On SAGE Insight: The impact of leader‒member exchange on follower performance in light of the larger social network

From Human Relations

This article examines the influence of leader‒member exchange on follower job performance in light of the larger social networks in which followers are embedded. Testing multilevel models with data that were gathered using questionnaires from a sample of 240 nurses and 20 supervisors working at four Dutch hospitals revealed that a positive relationship exists between leader‒member exchange and follower job performance when follower workflow network centrality and/or follower friendship network centrality are high but not when they are both low. For followers, a good relationship with their leader is important, but its value depends on their relationships with colleagues.

Based on social exchange theory, leader–member exchange (LMX) theory originally focused solely on the dyadic exchange relationship between a leader and a follower. The central premise of LMX theory is that leaders form relationships of varying quality with their various followers, consequently impacting follower outcomes, such as follower job performance.

The results of this study are encouraging, and it will be interesting to further explore how the social context in which leader–member dyads are embedded might determine the impact of LMX on outcomes. Furthermore, it is hoped that this study will inspire organizations and researchers to consider how different social relationships intertwine in impacting employee outcomes.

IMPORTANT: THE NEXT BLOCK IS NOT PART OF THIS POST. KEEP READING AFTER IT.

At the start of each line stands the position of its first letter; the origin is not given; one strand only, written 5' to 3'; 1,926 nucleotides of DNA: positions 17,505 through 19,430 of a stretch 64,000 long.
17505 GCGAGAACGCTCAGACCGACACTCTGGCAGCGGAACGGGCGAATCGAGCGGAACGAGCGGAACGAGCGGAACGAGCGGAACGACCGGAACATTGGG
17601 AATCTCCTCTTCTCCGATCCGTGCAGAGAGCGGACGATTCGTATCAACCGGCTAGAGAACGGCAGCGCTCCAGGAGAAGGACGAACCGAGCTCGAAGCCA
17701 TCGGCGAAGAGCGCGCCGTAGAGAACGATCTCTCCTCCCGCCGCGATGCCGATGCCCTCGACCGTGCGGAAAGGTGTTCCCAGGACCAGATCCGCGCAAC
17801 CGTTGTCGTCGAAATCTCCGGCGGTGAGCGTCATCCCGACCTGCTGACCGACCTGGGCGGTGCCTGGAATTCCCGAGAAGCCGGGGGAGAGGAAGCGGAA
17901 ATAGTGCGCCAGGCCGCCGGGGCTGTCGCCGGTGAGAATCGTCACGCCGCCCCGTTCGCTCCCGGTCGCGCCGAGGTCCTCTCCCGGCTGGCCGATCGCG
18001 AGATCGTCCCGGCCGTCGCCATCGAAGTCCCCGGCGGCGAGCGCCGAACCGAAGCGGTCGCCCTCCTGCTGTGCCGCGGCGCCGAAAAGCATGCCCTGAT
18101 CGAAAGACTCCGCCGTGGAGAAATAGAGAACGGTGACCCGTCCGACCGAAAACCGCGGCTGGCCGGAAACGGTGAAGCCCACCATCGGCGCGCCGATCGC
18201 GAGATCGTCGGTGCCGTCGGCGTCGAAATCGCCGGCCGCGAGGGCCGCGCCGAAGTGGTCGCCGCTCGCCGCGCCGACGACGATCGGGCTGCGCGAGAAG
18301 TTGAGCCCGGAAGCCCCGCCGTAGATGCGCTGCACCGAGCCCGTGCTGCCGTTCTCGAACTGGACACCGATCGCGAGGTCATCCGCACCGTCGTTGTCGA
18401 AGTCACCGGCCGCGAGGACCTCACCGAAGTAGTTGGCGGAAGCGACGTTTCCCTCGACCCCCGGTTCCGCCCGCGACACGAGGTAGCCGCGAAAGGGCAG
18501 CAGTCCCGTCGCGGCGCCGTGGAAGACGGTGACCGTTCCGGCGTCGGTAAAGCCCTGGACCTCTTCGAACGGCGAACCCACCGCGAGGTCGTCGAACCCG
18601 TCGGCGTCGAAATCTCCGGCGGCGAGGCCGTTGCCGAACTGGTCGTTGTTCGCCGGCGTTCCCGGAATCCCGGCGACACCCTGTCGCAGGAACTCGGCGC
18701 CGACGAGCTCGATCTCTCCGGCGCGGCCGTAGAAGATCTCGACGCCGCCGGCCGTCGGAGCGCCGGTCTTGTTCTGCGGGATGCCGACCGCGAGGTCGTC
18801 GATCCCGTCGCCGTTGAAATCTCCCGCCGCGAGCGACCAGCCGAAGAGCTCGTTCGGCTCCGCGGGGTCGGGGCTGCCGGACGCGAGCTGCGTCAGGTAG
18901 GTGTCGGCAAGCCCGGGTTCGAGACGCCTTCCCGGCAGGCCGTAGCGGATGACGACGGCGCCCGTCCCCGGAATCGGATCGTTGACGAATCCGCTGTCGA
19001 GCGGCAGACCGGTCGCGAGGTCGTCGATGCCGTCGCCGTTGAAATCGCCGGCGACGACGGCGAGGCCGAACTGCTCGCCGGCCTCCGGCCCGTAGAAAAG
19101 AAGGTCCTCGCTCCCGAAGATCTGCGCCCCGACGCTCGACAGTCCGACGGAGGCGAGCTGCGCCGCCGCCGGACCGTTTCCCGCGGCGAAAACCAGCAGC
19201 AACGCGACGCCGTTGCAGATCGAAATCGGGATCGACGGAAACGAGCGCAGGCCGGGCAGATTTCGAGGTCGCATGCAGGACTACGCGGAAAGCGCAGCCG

Abstract

Relationships with leaders do not happen in isolation from the relationships one has with one’s peers. Therefore, we examine the influence of leader‒member exchange on follower job performance in light of the larger social networks in which followers are embedded. Testing multilevel models with data that were gathered using questionnaires from a sample of 240 nurses and 20 supervisors working at four Dutch hospitals revealed that a positive relationship exists between leader‒member exchange and follower job performance when follower workflow network centrality and/or follower friendship network centrality are high but not when they are both low. The results of this study show how the different follower relationships with the supervisor and colleagues intertwine in explaining follower job performance and suggest that the larger network in which followers are embedded within their work teams is important for explaining variations in the results regarding the relationship between leader‒member exchange and follower job performance. Our study indicates that leaders should have an eye for the network position of their followers when developing high quality leader‒member 111 1important, but its value depends on their relationships with colleagues.

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Article details
The impact of leader‒member exchange on follower performance in light of the larger social network
Gerdien Regt, Eric Molleman, Hendrik Johan van de Brake
First Published November 23, 2018 Research Article
DOI: 10.1177/0018726718806351
From Human Relations


     
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